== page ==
Labeling legislation introduced

Sen. Pat Roberts introduced a bill to address the growing threat of a patchwork of state labeling laws and called for the urgent passage of this important legislation.

“The introduction of Roberts’s proposal is an important first step to restoring sanity to America’s food labeling laws,” said Chip Bowling, National Corn Growers Association President, a farmer from Maryland. “GMOs are perfectly safe and America’s farmers rely on this proven technology to protect our crops from insects, weeds and drought. Important food safety and labeling decisions should be made by the scientists and qualified policymakers at the FDA, not political activists and campaigns. Yet, despite the scientific evidence, states such as Vermont are quickly moving toward costly, confusing mandatory labeling legislation. It is imperative that the Senate takes up this issue quickly to avoid a situation in which all American consumers pay a high price and gain little actual information.”

Vermont’s mandatory law requiring on-package labels of foods containing ingredients that have been genetically modified takes effect in July, and unless Congress acts swiftly, families, farmers and food companies will face chaos in the market and higher costs. Multiple studies have shown that the associated costs with Vermont’s GMO-labeling law and a subsequent patchwork of state laws will cost American families hundreds of dollars more in groceries each year — with low-income Americans being hit the hardest.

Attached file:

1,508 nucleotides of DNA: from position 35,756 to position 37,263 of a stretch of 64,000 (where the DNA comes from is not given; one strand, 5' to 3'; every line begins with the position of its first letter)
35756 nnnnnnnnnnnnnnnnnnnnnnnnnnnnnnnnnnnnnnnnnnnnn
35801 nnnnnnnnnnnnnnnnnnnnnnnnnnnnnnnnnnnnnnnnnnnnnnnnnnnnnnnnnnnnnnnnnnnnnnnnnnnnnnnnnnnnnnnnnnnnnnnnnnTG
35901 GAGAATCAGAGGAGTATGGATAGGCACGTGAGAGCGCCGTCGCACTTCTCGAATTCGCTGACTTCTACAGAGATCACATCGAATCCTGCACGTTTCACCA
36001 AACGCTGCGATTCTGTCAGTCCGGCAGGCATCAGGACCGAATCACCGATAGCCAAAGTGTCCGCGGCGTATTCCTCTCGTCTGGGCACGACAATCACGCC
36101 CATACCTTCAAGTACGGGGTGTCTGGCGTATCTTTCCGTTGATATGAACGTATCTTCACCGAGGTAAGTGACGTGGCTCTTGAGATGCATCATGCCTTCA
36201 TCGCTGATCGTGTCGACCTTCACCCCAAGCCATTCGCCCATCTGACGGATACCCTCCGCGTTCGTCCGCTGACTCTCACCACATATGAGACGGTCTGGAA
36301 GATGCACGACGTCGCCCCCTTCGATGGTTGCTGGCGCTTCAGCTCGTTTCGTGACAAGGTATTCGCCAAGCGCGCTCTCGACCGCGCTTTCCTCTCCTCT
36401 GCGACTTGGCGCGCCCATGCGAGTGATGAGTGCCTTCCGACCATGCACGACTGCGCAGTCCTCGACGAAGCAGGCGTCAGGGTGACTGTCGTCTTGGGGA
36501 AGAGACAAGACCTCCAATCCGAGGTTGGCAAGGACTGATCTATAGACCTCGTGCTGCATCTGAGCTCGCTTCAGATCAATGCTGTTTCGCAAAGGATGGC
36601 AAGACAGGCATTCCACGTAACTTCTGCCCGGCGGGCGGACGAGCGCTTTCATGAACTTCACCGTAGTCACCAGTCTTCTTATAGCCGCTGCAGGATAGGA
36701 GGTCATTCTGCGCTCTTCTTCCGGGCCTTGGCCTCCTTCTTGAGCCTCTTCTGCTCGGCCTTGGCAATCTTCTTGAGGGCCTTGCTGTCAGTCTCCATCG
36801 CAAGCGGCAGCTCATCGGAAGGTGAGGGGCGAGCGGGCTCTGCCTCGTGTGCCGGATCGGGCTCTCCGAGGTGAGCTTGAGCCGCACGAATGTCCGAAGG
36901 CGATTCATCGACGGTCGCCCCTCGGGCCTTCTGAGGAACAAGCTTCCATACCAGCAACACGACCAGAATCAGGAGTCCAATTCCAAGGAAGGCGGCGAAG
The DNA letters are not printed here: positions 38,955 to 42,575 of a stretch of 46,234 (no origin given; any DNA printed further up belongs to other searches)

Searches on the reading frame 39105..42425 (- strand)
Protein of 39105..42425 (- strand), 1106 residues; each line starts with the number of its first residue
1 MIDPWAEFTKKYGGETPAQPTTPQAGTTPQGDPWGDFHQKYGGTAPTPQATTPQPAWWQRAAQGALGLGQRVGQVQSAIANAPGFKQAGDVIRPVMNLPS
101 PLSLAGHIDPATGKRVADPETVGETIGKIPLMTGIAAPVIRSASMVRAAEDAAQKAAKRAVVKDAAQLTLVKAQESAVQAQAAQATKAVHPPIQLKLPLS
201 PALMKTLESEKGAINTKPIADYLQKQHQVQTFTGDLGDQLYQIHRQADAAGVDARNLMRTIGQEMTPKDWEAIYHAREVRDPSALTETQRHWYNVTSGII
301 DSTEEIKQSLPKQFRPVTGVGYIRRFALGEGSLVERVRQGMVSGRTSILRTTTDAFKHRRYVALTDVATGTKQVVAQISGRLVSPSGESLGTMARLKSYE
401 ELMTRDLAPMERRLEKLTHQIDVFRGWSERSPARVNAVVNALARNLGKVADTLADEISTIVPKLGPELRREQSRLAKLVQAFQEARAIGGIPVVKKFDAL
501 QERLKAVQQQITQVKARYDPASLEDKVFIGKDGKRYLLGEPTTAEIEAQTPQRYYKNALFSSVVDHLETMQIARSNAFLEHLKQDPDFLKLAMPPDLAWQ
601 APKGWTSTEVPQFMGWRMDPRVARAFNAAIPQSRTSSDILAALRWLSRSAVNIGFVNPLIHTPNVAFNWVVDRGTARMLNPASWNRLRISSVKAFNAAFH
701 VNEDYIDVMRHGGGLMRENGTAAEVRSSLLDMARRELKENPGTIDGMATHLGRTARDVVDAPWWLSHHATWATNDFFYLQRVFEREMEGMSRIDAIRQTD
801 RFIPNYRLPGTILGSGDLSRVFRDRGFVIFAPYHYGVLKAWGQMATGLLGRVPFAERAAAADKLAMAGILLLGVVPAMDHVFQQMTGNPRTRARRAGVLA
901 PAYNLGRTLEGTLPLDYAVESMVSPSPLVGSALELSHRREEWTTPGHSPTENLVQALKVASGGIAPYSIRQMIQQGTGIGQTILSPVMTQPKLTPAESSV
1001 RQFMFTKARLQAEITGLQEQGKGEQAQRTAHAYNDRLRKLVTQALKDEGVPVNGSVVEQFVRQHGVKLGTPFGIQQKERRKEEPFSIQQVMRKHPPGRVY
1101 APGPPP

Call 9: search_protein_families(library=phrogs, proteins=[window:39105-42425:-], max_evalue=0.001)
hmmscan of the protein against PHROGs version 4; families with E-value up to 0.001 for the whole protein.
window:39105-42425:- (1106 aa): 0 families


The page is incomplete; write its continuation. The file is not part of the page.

Roberts’s proposal brings continuity to the marketplace, ensuring that consumers have the access to product information they deserve without stigmatizing this safe, proven technology valued by American farmers.

The bill, which will go through a markup by the Senate Committee on Agriculture this week, will provide a national framework that places standards in the hands of the U.S. Department of Agriculture and creates a campaign that will educate the public on both the safety of GMOs and on the way in which they can find out more about the foods they purchase. Not everyone is please with the bill, however.

“National Farmers Union (NFU) represents 200,000 family farmers and ranchers across the nation who employ a wide variety of practices and philosophies.  Many of our members have chosen to incorporate genetically modified organisms (GMOs) into their production methods, while others have made different choices.  The rights of GMO and non-GMO producers should be respected as equal while public concerns about GMOs are evaluated by federal agencies,” said Roger Johnson, NFU president. “NFU also values consumer rights, including the ability of consumers to have access to as much pertinent information as they want to know about their food.  We support mandatory labeling of foods derived from genetically engineered plants, although we do not have policy on what such labeling should look like. As such, NFU opposes the proposed GMO labeling bill in its current form.”

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